County commissioners hear more information on proposed tax increment financing


The Lincoln County Commission heard more information about the proposed tax increment financing (TIF) district for Lennox at their Jan. 14 meeting.

Toby Morris with Dougherty and Company, who is representing the city of Lennox and who has represented the county in the past, provided the commission with his background working with TIFs. He started working on TIFs in 2003. During the last 17 years, some things have evolved with TIFs.

When they first implemented TIFs in South Dakota after copying the law from Chicago, a piece of land or property had to be blighted. However, that was an offensive term and was reworded to say economic development.

In the last 5-7 years, Morris noted that nearly every city and county in the state has seen an issue with the limited availability of affordable housing. South Dakota housing guidelines say a first-time home-buyer home is roughly $280,000.

Morris then went on to speak about the implications a TIF has for a county. The way he looks at them is it is a partnership that should come with no liability to the government. He noted the TIFs seen in Harrisburg and Tea, the true debt responsibility is passed on to the developer.

“If the developer wakes up one morning and decides not to perform, that’s between themselves and their banker. We’ve seen some of the projects get behind schedule. Even if they get behind schedule, that is between the developer and the bank. That is nothing that the government entity is liable in any form or fashion,” Morris said.

He also noted one question he gets is, ‘how does a TIF impact the rating of the county.’ He said the way TIFs are setup it will have no implication on the county’s rating.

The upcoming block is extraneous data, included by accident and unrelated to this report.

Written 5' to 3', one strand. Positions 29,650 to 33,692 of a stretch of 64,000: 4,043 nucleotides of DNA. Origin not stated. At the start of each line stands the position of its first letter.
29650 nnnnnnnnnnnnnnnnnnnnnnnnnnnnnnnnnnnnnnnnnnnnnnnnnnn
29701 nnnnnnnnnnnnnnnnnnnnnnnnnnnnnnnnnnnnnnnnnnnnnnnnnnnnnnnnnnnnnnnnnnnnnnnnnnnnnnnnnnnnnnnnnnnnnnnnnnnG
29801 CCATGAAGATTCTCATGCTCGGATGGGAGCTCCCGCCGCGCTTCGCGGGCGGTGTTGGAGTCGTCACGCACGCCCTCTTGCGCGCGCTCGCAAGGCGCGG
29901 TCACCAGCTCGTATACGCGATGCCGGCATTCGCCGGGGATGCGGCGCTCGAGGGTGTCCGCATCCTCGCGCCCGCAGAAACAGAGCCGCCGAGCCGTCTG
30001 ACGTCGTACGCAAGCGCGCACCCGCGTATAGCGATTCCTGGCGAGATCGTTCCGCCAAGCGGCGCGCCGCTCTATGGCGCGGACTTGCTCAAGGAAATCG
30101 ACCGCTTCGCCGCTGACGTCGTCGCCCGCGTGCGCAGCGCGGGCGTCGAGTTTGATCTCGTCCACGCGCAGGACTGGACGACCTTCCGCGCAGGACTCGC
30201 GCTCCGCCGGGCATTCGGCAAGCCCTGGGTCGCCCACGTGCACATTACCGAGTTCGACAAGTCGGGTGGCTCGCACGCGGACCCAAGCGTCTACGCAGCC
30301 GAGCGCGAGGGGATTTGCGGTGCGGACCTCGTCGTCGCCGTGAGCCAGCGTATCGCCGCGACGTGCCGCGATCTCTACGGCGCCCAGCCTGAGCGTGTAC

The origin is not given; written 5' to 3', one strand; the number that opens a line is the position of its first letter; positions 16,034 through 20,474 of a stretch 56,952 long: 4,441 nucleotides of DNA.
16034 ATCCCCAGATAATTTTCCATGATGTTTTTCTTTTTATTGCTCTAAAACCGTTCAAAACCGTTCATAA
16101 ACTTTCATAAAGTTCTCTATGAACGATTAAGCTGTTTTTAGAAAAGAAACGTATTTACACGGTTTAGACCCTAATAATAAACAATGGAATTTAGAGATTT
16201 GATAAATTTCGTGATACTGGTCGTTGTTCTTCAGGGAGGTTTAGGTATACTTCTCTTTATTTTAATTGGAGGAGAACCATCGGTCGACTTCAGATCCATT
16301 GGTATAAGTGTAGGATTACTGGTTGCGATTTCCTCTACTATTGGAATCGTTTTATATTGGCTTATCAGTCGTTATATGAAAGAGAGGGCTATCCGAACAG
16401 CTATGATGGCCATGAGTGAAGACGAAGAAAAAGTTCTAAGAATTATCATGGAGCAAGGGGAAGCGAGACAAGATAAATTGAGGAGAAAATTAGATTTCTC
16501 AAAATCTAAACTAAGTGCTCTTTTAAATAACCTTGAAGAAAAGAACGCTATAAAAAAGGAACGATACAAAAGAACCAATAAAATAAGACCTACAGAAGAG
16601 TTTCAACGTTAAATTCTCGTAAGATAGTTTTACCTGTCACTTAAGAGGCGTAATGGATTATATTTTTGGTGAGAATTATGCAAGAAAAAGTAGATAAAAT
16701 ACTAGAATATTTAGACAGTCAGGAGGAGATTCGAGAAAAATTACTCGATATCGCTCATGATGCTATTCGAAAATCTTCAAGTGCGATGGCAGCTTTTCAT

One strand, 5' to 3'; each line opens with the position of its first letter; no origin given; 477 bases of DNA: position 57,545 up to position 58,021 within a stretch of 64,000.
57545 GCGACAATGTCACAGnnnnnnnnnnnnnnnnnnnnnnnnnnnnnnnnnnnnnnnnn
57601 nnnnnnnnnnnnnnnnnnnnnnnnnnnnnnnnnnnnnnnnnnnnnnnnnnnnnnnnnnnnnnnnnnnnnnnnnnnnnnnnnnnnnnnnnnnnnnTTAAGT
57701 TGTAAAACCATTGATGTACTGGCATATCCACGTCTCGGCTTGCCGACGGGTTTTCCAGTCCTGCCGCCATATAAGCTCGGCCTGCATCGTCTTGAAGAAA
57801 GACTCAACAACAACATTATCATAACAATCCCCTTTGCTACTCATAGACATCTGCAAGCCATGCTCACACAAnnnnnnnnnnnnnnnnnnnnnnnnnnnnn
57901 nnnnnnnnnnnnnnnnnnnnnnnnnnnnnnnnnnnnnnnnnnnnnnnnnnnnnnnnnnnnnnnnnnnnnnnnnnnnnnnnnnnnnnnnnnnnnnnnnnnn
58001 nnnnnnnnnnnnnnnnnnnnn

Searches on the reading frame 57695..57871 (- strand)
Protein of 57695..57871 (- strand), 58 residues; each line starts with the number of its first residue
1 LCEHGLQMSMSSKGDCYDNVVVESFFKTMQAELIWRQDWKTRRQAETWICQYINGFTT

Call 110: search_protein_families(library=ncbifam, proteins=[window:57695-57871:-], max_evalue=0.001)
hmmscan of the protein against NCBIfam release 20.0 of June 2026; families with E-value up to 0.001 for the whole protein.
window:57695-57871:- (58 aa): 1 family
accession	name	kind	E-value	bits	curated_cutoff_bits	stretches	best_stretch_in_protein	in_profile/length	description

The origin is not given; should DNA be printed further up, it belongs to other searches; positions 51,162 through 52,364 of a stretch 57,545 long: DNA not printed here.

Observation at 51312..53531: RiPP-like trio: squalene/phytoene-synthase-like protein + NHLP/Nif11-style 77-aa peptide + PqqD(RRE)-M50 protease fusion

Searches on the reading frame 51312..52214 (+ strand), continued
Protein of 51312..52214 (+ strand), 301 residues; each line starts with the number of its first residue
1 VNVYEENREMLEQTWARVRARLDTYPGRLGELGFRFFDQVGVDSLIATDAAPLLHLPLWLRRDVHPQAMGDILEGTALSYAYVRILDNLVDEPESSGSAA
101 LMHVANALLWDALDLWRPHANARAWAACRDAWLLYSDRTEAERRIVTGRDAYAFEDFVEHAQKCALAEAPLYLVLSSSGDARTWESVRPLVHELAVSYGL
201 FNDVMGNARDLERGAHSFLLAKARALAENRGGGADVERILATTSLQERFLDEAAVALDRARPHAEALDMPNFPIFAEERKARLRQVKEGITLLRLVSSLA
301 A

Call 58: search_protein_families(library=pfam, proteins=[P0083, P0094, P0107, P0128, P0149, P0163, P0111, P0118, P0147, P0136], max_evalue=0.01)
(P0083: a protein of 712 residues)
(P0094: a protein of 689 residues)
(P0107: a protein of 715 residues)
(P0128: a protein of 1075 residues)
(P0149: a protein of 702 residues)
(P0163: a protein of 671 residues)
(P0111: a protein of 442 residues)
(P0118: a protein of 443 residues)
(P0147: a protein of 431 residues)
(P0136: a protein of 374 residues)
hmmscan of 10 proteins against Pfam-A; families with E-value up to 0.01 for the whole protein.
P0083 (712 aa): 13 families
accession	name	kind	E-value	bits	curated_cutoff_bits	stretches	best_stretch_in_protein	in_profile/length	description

Commissioners asked Morris questions about what this TIF means to the county. Chair Mike Poppens asked if there were parameters for how much can go into a TIF. Morris noted that a county cannot exceed 10 percent of the county’s valuation of the aggregate of the TIF’s base value outstanding. Lincoln County’s valuation is just under $7 billion so their base value on all TIFs cannot exceed $700 million.

Commissioner Jim Schmidt asked what the liability to a county is if a TIF does not work to what it was intended to. Morris said the county has one obligation and that is to pass on all positive increment that comes within that district.

“Beyond the TIF plan, we really get into the developer’s agreement. One of the most important things in the developer’s agreement is laying out the list of items that must be accomplished,” Morris said.

Morris noted that he has seen some issues in the past of a developer putting in infrastructure and then sitting on the property and playing the appreciation game and not doing any developing. He said that does no good because a TIF is nothing more than a catalyst to start that development.

He has also seen it where the interest rate was 6-8 percent so they were using it like an annuity. That is not the case today because when the TIF amount is passed it already includes the interest.

“If you get to the point where some development doesn’t happen, we’re not letting that interest get out of control. It’s meant to be a catalyst where we try to eliminate as much as we can on any kind of interest expense and that’s where talk of a dollar in, a dollar out,” Morris said.

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